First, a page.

Photos provided by Michael Dukakis, Jane Hoffmeister, Alan Rachins, Megan Murphy, Heidi Berenson and Jonathon Riley

Notable alumni reflect on high school experiences

March 15, 2016

Every year, the high school graduates many students. These students journey on, taking the next step in their lives. Many of these individuals become successful, form a family or pursue a dream career. Some Brookline alumni gain local, national or even international renown.

According to various notable alumni from the high school, the high school community and the resources it provided them enabled them to succeed by teaching them crucial skills and lessons that they use in their lives.


Michael Dukakis ’51 then and now. Photos from Murivian ’51 (left) and provided by Michael Dukakis (right).

Michael Dukakis ’51

Michael Dukakis ‘51 went to Runkle School during first grade, and finished his elementary school education at Baker before transitioning to the high school.

According to Dukakis, there were many different aspects of the high school that he participated in.

“I played three sports, ran the Boston Marathon when I was 17,” Dukakis said. “And was involved in student politics, was on the student council and president of the student council. So, it was a very busy life for me. I loved the school, I loved what I was doing and had a great time there.”

Dukakis also said that he had mentors at the high school who encouraged him to pursue politics. One of these people was his basketball coach John Grinnell, who encouraged him to run for political office one day and who watched him accept the Democratic nomination for the presidency in 1988. Another was his French teacher Katheryn O’Brien, who contributed $10 to all of Dukakis’ political campaigns. O’Brien passed away in 1986.

“I got a letter from her sister, who was managing her estate, with a copy of her will, leaving me a thousand dollars with the hope that I would use it to run for the presidency of the United States,” Dukakis said. “It was the first contribution to my presidential campaign. She was terrific.”

As the son of Greek immigrants, Dukakis recognized prejudice and injustice almost everywhere, including in Brookline. According to him, this inspired him to enter politics in order to create change.

“I saw this stuff, and it bothered the hell out of me,” Dukakis said. “Why were people being discriminated? Why couldn’t certain people live in certain communities? What was going on here? And I think that’s the thing that had a lot to do with my getting involved in politics. This obvious injustice that was taking place all over the country, including in Boston. And it was those kinds of things that just really bothered me, and I saw politics as a way to try to change them.”

Dukakis, who now is a professor of political science at Northeastern University, said that he supports young people who may want to enter politics like he did. Dukakis said that the world does have its problems, but it also has great potential.

“There is nothing more personally fulfilling or satisfying than being in a position where you can make a difference in the lives of your fellow citizens,” Dukakis said. “And politics is not the only way you can do that, but it’s a very important way. And if young people have an interest and want to pursue careers in public service, I’m their biggest cheerleader. I hope that they will do that and seek out people like me and others that can help guide them and give them some advice about how to do that.”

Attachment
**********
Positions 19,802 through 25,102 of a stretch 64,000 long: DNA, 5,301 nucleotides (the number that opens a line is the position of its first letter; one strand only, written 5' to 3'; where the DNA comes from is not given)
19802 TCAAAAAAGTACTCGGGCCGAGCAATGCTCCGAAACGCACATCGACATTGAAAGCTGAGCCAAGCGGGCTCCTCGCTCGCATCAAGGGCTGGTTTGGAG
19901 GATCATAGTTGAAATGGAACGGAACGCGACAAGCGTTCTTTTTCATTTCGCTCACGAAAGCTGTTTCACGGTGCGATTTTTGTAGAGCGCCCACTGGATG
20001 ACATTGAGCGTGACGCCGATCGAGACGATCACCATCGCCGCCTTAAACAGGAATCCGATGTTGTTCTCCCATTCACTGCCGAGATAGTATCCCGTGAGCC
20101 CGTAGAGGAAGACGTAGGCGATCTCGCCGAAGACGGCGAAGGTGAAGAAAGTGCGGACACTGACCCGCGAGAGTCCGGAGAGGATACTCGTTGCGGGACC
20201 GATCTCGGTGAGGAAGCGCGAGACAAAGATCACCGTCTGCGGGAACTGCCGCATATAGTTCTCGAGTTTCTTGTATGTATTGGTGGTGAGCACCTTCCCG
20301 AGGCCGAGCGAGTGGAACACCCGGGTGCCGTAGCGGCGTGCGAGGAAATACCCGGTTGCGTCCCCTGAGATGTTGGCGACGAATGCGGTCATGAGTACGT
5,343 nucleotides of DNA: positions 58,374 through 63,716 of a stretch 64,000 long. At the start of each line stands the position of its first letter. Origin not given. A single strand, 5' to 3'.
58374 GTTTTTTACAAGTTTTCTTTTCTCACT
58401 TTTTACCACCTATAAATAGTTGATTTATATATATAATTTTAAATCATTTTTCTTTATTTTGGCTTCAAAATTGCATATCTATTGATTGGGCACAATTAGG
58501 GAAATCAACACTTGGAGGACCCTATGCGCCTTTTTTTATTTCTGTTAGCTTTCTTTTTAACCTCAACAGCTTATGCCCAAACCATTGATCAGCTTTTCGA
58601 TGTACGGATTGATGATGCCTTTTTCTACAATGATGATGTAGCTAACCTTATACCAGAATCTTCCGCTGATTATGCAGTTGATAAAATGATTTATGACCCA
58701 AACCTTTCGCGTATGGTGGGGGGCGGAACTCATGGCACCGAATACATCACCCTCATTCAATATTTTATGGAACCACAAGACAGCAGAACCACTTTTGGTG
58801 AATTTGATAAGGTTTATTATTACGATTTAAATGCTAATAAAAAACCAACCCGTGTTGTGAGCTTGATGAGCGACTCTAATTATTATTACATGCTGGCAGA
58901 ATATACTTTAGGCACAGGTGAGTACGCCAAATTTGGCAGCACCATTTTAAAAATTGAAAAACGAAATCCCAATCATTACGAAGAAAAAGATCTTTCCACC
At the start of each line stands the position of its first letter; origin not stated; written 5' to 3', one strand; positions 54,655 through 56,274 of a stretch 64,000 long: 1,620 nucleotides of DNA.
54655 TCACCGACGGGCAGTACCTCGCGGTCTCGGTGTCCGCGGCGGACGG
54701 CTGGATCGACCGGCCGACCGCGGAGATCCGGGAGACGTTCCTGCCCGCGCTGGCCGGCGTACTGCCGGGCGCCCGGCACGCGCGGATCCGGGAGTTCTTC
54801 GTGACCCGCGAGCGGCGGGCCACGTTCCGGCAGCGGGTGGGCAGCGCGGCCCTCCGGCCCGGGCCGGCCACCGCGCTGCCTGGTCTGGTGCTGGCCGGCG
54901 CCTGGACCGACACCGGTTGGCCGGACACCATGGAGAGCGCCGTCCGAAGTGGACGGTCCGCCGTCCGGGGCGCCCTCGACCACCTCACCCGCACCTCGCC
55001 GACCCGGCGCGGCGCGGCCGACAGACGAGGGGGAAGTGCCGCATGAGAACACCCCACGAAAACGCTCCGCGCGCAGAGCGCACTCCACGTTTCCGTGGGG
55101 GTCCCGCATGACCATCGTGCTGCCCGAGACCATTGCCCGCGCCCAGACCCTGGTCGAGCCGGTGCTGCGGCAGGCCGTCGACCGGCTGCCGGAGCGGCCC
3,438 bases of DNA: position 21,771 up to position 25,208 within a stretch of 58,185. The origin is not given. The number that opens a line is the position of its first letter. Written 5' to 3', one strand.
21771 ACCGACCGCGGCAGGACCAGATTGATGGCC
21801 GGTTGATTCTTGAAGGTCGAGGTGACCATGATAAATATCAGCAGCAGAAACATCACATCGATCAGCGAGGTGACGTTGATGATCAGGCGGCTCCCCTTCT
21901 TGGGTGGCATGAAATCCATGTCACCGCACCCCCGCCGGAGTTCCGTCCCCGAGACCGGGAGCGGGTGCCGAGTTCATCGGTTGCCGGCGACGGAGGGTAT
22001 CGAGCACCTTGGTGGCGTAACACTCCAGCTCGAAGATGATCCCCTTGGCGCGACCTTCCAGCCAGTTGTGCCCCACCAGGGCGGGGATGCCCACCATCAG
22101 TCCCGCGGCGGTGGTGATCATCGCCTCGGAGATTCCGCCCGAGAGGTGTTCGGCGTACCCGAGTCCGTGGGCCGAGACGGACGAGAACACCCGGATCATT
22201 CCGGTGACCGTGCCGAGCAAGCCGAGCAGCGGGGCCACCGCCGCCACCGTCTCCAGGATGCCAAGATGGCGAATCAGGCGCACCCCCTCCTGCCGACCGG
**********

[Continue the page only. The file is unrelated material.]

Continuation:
In reflection, Dukakis gave Brookline credit for the influence it has had on him.

“It’s really been a great life,” Dukakis said, “and I was fortunate enough to meet a terrific woman and be able to build a big family life, and a lot of this I think had to do with the opportunity that Brookline and its high school gave me, to be able start building that foundation.”


Robert Kraft ’59 then and now. Photos from Murivian ’59 (left) and provided by Jane Hoffmeister (right).

Robert Kraft ’59

New England Patriots owner Robert Kraft ‘59, who spoke both at his class’s graduation ceremony and also in 1994 as a speaker at graduation, noted the increases in diversity that the school underwent since he attended it.

“When I came in ‘94 and spoke, I think there were 20-odd languages spoken and the high school was completely different,” Kraft said. “But I’ll tell you, I love Brookline High School. I think the young people who go there are privileged to have it because especially now, the diversified background.”

Kraft participated extensively in student government and was the president of his class senior year. He said that in high school, he gained a sense of what he wanted to do later in his life.

“I knew I wanted to go into business and be an entrepreneur,” Kraft said. “I had an uncle who told me that at a young age he thought I would be a very good businessman, and he said ‘you should set your sights on going to Harvard Business School.’ So, actually when I was in high school, at the end, I started to go over there and visit there and talk to deans there and see what I had to do to be able to go there.”

Kraft said that his high school experiences taught him how to interact with a variety of people of different religious and ethnic backgrounds. According to him, these skills are necessary in his international business enterprises, such as International Forest Products LLC.

Though he did not play sports in high school, Kraft said he understands the crucial role sports, such as football, can play in students lives because it instills within them a sense of camaraderie.